Golf course operators have heard all the excuses as to why fewer people are playing: It's too hot. It costs too much. Work takes up more and more time.
But one excuse is bound to make them cringe: It takes too long to play. Operators can't do much about the weather or work, but they can do some things to speed play.
Kiawah Island Golf Resort in South Carolina tested a program this summer aimed at having golfers play a round in three hours or less. The resort set aside tee times in the morning and mid afternoon for singles, twosomes and threesomes who wanted to play a quick round before returning to work. Instead of sending off groups in 10-minute intervals, groups were sent off every seven minutes.
The only restriction was golfers had to keep pace to use the tee times.
"One of the major challenges that keeps many golfers off the course is the amount of time it takes to play 18 holes," Brian Gerard, Kiawah Island's director of golf, said in a statement. "In response, we've developed this test program aimed at getting players around the course in less than three hours."
Mangrove Bay Golf Course in St. Petersburg, Fla. is one of the most played courses in the Tampa Bay area. During the season's peak, which is around the corner, Mangrove can reach 300 rounds in a day. The average is around 255 during the winter months.
Getting those players around in a reasonable time is the goal of general manager Jeff Hollis. The last thing a course needs is a reputation for slow play.
"The first thing we recommend is that players use the right tees for their skill level," Hollis said. "If you get on the wrong tees, it can be a challenging and frustrating day, and the key is to have fun.
"Secondly, the biggest issue we have is the spacing of tee times. If we can get groups off in intervals of seven to eight minutes, then our pace of play is fine. If we get them off too soon, then we have a logjam, and there's nothing the rangers can do.
"Also, our staff and starter track time through the day. At the end of the day, our staff gets information on pace of play. We have a goal of being around four hours for morning play, about four hours, 15 minutes for afternoon play. If it's off, then we evaluate why that happened and what we can do to not make it happen in the future."
So here are some tips for playing ready golf:
-- 1. Don't waste time on the greens: You are not on a pro tour. Give your putt a quick look and make your stroke. And don't get stuck on the honor system. If you are ready and your partner is going to get his putter, go ahead and play.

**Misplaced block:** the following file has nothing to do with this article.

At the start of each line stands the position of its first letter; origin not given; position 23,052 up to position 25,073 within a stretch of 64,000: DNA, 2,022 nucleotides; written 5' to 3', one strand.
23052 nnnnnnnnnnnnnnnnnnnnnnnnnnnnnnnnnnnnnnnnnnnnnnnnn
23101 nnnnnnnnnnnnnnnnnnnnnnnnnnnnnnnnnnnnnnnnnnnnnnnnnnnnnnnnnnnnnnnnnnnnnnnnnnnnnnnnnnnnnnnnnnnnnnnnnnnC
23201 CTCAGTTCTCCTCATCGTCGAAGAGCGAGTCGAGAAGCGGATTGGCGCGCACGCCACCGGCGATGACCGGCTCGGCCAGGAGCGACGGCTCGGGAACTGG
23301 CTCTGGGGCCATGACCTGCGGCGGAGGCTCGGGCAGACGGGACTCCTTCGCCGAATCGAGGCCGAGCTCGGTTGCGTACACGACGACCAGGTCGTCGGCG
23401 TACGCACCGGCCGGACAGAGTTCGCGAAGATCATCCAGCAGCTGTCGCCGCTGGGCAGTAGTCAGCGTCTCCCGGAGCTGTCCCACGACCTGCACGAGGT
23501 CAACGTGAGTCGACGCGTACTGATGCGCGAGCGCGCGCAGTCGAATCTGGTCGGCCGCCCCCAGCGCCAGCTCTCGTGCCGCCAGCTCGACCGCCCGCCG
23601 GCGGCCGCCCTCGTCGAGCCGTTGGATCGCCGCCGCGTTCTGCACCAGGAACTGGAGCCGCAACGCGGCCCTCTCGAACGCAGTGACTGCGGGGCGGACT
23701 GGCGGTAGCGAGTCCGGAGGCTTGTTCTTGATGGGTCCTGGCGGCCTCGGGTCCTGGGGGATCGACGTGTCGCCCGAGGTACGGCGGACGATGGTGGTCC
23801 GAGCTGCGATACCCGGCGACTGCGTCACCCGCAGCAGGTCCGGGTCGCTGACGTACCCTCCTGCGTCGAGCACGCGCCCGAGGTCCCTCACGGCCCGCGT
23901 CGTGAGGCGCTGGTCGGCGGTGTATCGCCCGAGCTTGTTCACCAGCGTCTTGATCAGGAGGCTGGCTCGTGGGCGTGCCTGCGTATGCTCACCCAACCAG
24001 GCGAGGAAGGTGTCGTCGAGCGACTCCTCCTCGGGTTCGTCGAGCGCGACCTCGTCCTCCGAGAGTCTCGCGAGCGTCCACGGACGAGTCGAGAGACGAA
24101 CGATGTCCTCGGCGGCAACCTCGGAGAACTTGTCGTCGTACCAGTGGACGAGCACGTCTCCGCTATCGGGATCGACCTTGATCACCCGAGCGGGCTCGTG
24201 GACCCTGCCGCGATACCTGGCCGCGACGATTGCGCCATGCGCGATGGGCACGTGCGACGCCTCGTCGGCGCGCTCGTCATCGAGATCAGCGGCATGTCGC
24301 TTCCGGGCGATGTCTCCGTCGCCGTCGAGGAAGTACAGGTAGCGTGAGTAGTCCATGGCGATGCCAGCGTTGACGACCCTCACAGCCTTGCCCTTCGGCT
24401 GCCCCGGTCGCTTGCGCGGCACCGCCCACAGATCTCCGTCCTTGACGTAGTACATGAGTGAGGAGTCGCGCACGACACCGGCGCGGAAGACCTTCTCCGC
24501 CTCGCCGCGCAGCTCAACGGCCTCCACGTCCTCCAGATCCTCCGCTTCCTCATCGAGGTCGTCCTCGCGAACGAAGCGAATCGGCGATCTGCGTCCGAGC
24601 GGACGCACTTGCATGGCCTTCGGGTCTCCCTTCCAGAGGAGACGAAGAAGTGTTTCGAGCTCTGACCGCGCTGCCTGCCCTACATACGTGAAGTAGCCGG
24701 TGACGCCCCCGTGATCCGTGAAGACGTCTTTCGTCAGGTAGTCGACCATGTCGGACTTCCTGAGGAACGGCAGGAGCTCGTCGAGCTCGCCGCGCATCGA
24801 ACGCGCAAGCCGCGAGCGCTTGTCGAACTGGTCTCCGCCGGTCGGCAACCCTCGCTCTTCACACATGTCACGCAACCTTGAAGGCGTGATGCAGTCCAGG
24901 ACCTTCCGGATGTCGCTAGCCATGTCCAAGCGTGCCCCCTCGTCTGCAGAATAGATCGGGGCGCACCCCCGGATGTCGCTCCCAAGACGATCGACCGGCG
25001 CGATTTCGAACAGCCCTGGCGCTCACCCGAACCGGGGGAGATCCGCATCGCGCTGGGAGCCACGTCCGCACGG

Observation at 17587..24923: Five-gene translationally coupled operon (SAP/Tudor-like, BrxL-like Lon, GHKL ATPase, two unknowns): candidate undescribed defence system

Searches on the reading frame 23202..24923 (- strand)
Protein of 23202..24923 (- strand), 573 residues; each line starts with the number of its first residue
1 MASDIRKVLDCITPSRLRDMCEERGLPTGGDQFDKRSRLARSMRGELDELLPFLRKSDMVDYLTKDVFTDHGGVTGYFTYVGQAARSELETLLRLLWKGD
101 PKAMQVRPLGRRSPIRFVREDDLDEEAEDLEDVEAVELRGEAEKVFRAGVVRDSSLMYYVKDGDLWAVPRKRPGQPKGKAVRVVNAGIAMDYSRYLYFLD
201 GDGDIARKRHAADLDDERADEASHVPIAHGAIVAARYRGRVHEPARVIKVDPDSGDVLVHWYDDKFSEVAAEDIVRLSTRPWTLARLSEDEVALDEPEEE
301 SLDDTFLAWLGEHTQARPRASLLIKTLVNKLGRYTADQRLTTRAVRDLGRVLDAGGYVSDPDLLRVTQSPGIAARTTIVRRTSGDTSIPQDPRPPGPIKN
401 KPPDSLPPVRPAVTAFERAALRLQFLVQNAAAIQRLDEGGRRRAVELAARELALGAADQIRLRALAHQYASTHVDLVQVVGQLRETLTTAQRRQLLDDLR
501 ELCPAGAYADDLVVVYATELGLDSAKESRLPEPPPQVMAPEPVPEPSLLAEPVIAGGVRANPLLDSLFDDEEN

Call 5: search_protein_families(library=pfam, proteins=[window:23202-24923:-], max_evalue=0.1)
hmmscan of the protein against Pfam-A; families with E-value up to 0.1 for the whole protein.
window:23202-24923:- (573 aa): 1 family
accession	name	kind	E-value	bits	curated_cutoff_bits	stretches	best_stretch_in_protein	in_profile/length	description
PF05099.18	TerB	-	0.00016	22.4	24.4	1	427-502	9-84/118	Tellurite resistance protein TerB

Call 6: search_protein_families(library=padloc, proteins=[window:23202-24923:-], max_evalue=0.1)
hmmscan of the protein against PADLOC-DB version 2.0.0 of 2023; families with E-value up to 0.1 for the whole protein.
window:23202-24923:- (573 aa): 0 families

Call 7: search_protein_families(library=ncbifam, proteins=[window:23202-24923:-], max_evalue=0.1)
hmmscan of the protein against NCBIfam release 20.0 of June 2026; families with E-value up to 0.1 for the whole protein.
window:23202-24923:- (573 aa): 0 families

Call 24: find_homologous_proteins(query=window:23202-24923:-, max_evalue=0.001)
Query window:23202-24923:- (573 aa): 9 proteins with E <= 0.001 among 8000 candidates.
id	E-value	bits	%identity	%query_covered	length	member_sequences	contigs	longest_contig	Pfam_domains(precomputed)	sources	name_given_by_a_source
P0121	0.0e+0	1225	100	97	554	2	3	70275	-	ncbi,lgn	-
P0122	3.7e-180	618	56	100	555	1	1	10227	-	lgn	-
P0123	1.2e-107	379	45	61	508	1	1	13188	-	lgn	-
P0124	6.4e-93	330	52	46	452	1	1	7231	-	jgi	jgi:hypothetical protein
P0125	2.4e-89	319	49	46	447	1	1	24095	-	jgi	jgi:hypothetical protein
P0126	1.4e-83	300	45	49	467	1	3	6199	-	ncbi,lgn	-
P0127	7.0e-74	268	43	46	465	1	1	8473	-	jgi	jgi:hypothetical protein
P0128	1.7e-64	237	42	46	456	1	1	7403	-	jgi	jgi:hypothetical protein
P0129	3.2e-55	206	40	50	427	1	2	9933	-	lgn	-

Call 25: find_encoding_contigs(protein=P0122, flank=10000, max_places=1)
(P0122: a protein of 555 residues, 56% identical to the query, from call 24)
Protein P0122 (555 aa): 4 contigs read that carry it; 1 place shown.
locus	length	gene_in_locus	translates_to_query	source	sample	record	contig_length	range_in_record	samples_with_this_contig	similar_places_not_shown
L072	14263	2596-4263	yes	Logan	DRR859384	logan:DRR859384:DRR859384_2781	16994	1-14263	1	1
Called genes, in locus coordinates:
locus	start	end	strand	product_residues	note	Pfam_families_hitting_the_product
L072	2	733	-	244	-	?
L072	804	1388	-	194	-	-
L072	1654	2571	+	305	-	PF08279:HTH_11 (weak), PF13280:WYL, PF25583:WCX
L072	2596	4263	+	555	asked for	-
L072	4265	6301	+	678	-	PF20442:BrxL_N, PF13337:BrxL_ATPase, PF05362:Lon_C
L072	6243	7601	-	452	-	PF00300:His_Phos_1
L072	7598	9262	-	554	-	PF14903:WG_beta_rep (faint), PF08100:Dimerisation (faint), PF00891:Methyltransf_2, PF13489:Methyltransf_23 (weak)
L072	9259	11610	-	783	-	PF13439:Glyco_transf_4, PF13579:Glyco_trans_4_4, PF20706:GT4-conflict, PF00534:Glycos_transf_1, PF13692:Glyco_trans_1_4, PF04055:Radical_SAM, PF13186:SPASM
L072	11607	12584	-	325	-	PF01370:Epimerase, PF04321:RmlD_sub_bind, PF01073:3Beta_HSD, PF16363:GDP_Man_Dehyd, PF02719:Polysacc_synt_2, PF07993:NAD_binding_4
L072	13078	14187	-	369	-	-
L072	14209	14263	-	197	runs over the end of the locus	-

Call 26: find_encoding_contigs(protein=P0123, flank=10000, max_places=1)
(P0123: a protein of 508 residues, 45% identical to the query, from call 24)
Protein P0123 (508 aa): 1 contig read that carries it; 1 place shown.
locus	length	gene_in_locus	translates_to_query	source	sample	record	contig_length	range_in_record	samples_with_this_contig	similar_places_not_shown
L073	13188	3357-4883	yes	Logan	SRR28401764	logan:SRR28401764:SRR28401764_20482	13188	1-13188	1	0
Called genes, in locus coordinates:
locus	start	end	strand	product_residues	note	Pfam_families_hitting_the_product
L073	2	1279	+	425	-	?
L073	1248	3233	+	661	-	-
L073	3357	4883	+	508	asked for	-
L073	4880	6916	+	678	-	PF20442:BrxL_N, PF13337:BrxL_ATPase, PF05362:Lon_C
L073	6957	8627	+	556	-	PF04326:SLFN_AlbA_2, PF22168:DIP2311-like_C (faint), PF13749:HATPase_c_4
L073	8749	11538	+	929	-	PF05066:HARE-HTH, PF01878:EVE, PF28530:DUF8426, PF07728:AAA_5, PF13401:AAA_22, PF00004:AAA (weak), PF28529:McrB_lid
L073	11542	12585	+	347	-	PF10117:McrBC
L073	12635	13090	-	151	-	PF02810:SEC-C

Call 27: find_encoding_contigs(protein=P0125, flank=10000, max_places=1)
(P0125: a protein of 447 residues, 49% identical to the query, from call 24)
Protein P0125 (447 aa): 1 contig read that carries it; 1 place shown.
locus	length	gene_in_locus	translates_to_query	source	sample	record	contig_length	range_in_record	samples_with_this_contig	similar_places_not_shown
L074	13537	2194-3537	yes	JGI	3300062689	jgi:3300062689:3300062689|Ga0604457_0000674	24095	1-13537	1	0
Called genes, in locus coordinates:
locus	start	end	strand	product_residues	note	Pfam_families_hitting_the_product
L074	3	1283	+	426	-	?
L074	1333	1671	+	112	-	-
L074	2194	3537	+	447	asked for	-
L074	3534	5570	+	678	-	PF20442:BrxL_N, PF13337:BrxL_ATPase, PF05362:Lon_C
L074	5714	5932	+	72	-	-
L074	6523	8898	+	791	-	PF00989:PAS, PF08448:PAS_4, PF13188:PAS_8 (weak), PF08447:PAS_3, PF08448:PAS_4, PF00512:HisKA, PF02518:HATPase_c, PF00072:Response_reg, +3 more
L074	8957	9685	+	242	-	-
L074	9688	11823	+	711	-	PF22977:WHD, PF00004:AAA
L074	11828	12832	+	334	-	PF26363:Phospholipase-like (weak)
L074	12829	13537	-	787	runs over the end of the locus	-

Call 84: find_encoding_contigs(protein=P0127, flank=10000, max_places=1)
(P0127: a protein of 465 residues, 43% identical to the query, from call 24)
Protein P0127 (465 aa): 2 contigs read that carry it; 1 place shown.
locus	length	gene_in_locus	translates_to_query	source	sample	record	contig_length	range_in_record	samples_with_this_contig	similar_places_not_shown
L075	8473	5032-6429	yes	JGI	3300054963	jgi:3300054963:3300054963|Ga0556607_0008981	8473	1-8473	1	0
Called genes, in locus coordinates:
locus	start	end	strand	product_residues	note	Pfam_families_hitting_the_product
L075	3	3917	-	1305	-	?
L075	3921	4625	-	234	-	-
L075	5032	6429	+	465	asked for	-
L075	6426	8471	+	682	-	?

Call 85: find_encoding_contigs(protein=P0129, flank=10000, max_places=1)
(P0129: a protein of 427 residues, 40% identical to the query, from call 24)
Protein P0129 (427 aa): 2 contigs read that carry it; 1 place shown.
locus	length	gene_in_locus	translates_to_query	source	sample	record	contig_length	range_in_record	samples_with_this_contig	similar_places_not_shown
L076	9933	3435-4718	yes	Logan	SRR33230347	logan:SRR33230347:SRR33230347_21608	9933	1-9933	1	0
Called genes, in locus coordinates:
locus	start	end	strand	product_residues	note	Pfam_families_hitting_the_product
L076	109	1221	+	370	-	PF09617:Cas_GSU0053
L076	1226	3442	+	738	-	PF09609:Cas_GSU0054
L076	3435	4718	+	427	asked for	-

-- .2 A lost ball is not the end of the world:
Don't be the person who spends forever hunting for his ball. Spend a minute or two searching the brush but don't wade in with your 3-iron until you find it. It's just a ball.
-- 3. Be smart with the cart: Don't park your cart on the opposite side of the green from the next tee box. If you need to chip from off the green and the ball is on the other side, take your putter with you. Smart cart parking can save you about 30 minutes per round.
-- 4. Ready, aim, fire: If you're playing tournament golf, the player with the best score on the last hole tees off first. For an informal round, the first one ready should hit.
-- 5. Let them play through: If you are taking too long to play, or if the group behind you is faster, let that group through. Finish your hole and let them tee off ahead of you. It's not a sign of weakness.
-- 6. No such things as mulligans: Nothing is more frustrating than playing behind a group and watching a player reach into his pocket to grab a ball and take another shot. Unless it's a provisional, hit your shot and chase it.
-- 7. Bring the right clubs: If you are on the opposite side of the fairway from your cart partner, take the clubs you think you'll need and walk to your ball. That way you'll be ready to hit after your partner takes his shot. In some cases, you can take your putter as well.
-- 8. Speed up sand play: When hitting a shot from the bunker, make sure you put the rake next to you. That way you'll be ready to rake quickly.
-- 9. Count the strokes later: Wait until you're on the next tee to start writing down scores.
NOW THAT'S FAST
-- 29:30: Minutes and seconds in which famed miler Steve Scott played a regulation round in 1979 at a Las Vegas course. He used only a 3-iron and shot 95.
-- 27:09: Minutes and seconds of the fastest round played in a speed or extreme golf event. Players wear running shoes and carry a lightweight bag with no more than six clubs to see how fast they can play a 6,000-plus-yard course.
-- 1:24: Hour and minutes of the fastest round in a PGA Tour event. Greg Norman and Mark O'Meara played the final round of the Nabisco Championship at Pebble Beach in 1998 quickly because weather threatened to force the cancellation of Norman's flight to Australia. Both shot 79.